Some Babies with Crossed Eyes Get Better Without Treatment

SAN FRANCISCO, CA — March 19, 2002 — Crossed eyes (esotropia) during infancy can disrupt normal visual development, but in some infants, the crossing may resolve spontaneously without treatment. In others, the crossing will not resolve and early intervention with eye muscle surgery to straighten the eyes will be necessary to allow binocular vision development.

The Congenital Esotropia Observational Study was performed to determine the percentage of infants whose crossed eyes will spontaneously resolve and to identify the characteristics of those children whose crossed eyes will not resolve spontaneously and will require early eye muscle surgery. Following study guidelines, 137 investigators participated throughout the United States and enrolled 175 patients.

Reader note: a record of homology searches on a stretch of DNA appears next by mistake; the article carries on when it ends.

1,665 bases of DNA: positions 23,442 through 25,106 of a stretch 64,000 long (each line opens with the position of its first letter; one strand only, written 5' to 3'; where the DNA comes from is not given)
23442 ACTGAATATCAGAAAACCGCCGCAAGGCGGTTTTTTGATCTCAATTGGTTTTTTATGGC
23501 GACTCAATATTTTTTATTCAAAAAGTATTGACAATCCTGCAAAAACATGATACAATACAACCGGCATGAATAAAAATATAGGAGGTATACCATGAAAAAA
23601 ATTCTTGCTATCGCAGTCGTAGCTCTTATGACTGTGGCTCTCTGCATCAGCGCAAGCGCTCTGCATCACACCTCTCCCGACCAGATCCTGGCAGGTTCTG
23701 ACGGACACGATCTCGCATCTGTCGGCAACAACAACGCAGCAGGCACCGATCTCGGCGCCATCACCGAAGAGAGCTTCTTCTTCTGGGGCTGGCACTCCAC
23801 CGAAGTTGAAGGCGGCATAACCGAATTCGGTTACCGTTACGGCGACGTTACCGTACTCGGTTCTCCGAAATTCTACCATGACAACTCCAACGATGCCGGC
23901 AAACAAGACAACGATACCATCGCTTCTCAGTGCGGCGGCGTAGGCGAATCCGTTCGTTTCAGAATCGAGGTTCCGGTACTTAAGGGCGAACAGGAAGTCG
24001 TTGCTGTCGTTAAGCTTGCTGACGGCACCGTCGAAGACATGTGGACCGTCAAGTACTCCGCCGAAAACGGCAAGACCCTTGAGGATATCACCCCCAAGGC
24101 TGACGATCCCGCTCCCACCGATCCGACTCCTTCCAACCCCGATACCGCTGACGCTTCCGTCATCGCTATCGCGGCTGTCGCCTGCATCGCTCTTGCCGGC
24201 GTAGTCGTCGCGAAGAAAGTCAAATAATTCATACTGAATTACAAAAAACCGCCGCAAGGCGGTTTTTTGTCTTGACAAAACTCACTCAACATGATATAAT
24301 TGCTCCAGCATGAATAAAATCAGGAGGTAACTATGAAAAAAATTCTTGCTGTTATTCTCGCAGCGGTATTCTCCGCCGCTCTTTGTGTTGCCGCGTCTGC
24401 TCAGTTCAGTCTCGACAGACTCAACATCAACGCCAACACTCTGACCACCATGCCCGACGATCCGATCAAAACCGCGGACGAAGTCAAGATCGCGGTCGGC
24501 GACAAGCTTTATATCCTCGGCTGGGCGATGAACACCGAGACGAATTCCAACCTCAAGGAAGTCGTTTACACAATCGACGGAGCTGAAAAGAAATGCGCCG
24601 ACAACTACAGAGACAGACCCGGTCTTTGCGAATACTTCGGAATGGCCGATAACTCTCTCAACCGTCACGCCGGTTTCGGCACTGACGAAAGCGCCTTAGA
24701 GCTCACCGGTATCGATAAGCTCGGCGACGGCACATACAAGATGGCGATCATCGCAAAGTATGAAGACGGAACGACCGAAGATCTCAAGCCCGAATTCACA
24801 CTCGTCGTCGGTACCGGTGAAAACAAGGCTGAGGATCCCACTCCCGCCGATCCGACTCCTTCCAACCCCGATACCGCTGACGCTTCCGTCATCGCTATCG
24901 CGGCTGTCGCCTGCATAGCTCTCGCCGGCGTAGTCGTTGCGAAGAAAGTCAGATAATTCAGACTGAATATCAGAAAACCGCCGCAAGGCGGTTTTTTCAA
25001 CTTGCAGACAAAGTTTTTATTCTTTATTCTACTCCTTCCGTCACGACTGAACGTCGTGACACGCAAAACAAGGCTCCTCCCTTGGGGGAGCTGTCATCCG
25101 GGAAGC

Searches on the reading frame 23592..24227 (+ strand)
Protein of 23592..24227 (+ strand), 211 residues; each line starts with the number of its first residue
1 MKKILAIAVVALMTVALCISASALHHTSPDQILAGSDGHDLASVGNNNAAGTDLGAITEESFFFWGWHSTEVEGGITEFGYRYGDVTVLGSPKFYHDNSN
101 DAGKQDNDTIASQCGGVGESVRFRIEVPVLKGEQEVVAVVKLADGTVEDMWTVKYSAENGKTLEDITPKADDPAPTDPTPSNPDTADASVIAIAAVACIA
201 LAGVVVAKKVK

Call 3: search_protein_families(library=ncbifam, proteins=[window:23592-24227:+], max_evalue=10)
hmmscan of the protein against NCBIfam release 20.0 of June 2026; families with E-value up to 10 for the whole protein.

Infants between one month and four months of age with crossed eyes were enrolled in the study and were followed until they were seven months old. Complete outcome data was available on 170 patients.

Overall, in 27 percent of patients in the study, their crossed eyes resolved without surgery by their final examination at seven months of age. However, spontaneous resolution occurred in only 6 percent of infants who had a constant, large degree of crossing (measuring greater than or equal to 40 prism diopters).

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